The Pokemon Challenge: Make Ramza into a Orator as soon as possible. The direct route is to switch him to a Chemist immediately and reach level 2 in that job, which will open up White Mage. Switch to that job and reach level 3, which will open up Mystic. Change to that job and reach level 3, and Orator should be available. Now, for the rest of the game, your party can only consist of story characters that are forced on you, Ramza as an Orator or White Mage, and four monsters. Feel free to swap out the monsters as you like.
Shades of the Fiesta: You’ll only be using Ramza and three other characters. Pick four jobs, randomly if you like. You can only use those jobs and abilities from those jobs, and like the Fiesta, each character must be using a different job as their main. You can only use other jobs if they are prerequisites to unlocking your selected jobs, and must not spend any of your job points on abilities from them.
No Multi-Classing: Characters may only use skills from their current job. Feel free to change jobs as you like, but you cannot equip any of the abilities you’ve learned from other jobs. A little extra bite, but definitely doable.
There Can Be Only One (Job): This one can be tough. Pick a job or roll one randomly. Your party should consist of Ramza and other characters, but the catch is that they must all be using that job and only that job. Warning: I’m not 100% sure every party can beat the game this way, so go at your own peril.
Ramza Solo: Are you tired of having fun? Want to see the true hell that Final Fantasy Tactics can be? Well then, you might be looking for the Ramza Solo run. This is just what it sounds like: you, Ramza, the occasional mandatory guest character, and a whole lot of bad guys to take down. You can beef up your Ramza as you like, but you can’t bring any other characters into a fight unless the game saddles you with them. It can be done!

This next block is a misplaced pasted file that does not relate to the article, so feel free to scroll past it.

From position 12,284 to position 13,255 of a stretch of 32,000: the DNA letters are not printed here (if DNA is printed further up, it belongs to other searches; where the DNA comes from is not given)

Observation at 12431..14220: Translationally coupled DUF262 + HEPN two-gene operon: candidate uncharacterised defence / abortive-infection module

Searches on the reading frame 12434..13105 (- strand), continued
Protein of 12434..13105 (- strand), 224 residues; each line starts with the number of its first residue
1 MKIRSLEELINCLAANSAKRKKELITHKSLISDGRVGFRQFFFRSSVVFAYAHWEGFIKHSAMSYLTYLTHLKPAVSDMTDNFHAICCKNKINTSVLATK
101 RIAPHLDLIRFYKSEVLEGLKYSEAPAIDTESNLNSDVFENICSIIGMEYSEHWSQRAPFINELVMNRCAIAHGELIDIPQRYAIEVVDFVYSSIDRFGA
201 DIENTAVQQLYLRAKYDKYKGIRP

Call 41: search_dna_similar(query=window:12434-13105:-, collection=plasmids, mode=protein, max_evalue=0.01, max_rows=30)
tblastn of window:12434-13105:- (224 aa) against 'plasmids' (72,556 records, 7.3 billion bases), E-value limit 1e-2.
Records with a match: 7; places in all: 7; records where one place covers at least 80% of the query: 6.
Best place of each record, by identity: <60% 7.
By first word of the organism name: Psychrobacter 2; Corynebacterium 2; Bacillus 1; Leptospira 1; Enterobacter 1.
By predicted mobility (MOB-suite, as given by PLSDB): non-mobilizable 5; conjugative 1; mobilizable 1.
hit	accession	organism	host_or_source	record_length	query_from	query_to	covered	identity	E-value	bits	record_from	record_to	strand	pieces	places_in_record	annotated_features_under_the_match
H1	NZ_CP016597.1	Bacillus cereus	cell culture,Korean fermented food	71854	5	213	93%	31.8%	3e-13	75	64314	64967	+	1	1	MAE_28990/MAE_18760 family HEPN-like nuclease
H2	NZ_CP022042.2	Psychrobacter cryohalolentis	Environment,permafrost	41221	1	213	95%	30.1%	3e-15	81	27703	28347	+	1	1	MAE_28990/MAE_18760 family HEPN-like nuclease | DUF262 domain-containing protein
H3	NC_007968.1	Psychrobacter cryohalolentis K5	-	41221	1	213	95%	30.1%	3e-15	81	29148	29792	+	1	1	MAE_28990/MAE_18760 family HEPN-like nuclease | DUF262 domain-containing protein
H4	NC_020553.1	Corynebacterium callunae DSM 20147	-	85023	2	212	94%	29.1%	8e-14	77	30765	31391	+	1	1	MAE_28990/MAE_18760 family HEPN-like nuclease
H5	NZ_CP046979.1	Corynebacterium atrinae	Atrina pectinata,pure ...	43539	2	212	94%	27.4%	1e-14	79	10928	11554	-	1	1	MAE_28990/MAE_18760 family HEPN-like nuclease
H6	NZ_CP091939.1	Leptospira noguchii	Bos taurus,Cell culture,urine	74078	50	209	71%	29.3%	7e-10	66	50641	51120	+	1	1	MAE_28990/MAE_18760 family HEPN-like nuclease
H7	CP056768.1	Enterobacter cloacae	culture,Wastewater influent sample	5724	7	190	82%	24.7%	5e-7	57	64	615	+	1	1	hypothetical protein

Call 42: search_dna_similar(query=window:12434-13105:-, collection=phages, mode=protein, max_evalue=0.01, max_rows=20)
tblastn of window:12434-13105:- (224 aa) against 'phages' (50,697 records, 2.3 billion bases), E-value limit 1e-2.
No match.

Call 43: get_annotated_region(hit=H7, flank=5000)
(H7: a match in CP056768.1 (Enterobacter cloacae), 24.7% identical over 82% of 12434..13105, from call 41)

Whether you choose a challenge run or a normal playthrough, make sure to come and join us in the TouchArcade forums to discuss the game. As ever, all you need to do to join is to grab any version of the game and head on in to the October/November 2017 RPG Reload Play-Along thread in the forums. Don’t have a forum account? Well, that certainly won’t do! Fortunately, accounts are free and pretty easy to make, so I’ll go have a sip of my tea while you do that little thing. After that’s settled, all you have to do is pop in to the thread and say hello. You can share your adventures, get advice, or just chat in general about this month’s game with your fellow Reloaders. Oh, and if you’ve got screenshots, do share. We love screenshots!
As for me, I’ll be back next week with the next Classic Reload. Hold on to your pants, friends, because I’m going to be taking a look at a TouchArcade favorite that recently got a 64-bit update. Mikey Shorts ($1.99) is on the menu, and I don’t mean that literally because who eats a kid? Not me! Ha. Ha-ha. Phew. Anyway, I’ll see you all next time. Thanks for reading!
Next Week’s Reload: Mikey Shorts